The physical infatuation and eroticism is there in Kenneth MacMillan’s choreography

The physical infatuation and eroticism is there in Kenneth MacMillan’s choreography

Robert Tanitch reviews ENB’s Manon at London Coliseum

Antoine-Francois Prevost (1607-1763), Jesuit novice, professional soldier, Benedictine monk and Protestant convert, is remembered for Manon Lescaut, which was published in 1730 and was the final part to a seven-volume novel.

The affair of Manon and Des Grieux is one of the great love stories of the 18th century and their story has inspired ballets, operas by Massenet and Puccini, and films.

Alina Cojocaru and Joseph Caley in Manon - Credit Laurent Liotardo

Alina Cojocaru and Joseph Caley in Manon

Kenneth MacMillan’s three-act ballet was not well received by most critics at its premiere in 1974, but it went on to become one of the most popular full-length classical ballets in the repertoire.

MacMillan uses Massenet’s music – bits and pieces from his operas, cantatas, oratorios, orchestral suites, but, ironically, nothing from his actual opera. The music soars. Gavin Sutherland conducts.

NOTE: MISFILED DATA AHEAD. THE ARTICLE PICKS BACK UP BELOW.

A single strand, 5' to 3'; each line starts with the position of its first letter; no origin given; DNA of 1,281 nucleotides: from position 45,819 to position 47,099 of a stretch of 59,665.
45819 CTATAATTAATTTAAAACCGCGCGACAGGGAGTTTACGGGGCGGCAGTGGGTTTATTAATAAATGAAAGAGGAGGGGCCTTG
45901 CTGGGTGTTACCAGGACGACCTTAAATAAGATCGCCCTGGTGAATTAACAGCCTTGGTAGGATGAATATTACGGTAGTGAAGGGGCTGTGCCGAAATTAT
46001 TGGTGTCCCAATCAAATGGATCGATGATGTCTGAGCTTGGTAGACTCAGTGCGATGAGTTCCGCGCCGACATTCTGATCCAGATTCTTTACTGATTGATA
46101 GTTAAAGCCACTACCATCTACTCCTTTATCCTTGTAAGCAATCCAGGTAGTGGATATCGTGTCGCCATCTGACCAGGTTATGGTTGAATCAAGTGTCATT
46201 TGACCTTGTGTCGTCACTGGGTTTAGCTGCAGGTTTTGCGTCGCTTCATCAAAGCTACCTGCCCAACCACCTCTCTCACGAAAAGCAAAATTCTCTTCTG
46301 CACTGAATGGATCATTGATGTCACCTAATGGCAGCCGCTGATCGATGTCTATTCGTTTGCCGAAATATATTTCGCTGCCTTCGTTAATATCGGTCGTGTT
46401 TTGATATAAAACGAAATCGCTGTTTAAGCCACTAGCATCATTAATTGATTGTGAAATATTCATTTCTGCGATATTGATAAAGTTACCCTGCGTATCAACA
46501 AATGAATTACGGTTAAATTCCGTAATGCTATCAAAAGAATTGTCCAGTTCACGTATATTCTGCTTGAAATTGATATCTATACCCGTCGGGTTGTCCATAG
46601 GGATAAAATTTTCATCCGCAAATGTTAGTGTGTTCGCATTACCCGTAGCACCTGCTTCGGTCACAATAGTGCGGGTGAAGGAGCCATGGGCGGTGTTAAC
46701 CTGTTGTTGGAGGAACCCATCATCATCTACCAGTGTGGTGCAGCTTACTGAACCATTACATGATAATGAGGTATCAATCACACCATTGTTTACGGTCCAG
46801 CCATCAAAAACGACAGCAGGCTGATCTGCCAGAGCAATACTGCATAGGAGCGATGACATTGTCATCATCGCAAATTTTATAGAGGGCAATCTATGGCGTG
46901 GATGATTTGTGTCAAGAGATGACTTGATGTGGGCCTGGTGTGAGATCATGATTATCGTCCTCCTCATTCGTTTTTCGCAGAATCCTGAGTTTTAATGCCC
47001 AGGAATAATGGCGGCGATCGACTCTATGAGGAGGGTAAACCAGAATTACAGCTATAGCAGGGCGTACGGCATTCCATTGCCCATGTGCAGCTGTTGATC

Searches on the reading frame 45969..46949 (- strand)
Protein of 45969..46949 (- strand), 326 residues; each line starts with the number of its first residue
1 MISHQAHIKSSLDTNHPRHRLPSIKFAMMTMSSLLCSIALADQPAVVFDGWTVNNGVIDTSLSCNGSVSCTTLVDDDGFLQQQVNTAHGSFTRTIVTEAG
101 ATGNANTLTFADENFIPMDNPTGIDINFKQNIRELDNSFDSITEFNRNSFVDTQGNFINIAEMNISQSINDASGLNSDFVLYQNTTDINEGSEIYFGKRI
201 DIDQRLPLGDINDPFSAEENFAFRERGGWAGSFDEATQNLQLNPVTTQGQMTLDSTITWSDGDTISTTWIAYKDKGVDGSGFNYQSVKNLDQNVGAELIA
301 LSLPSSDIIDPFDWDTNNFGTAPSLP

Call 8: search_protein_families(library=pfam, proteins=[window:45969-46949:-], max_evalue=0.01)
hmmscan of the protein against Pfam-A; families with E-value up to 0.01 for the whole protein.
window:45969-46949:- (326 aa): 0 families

The story is set in Regency France, a notoriously licentious era. The last time I saw Kenneth MacMillan’s Manon was at the Royal Ballet so it was a surprise when the curtain went up and Nicholas Georgiadias’s glittering, lavish sets were not there. Mia Stensgaard’s sparser stylized sets are designed for touring.

The story begins in Paris. The 16-year-old Manon corrupts the young and very naïve Des Grieux, destined for the priesthood, and transforms him into a cheat, liar and murderer. She is finally arrested as a prostitute and deported to New Orleans where she comes to a lurid end in the swamps of Louisiana.

Manon – a mass of contradictions: complex, variable, kind, pernicious and charming – is one of the great dance roles and makes enormous technical and dramatic demands.

The precision with which Alina Cojocaru and Joseph Caley dance the passionate and dangerous pas de deux and the solos is thrilling to watch. The physical infatuation and eroticism is there in MacMillan’s choreography and they constantly end up on the floor in each other’s arms.

Robert Tanitch Mature Times theatre reviewerJeffrey Cirio as Lescaut, Manon’s heartless younger brother, who pimps for her, carries off his drunken solo and a drunken duet with élan.

There is too much unconvincing drunken sexual Behaviour from the corps of prostitutes and their aristocratic customers; it distracts from what is going on centre stage and much of it should be cut.

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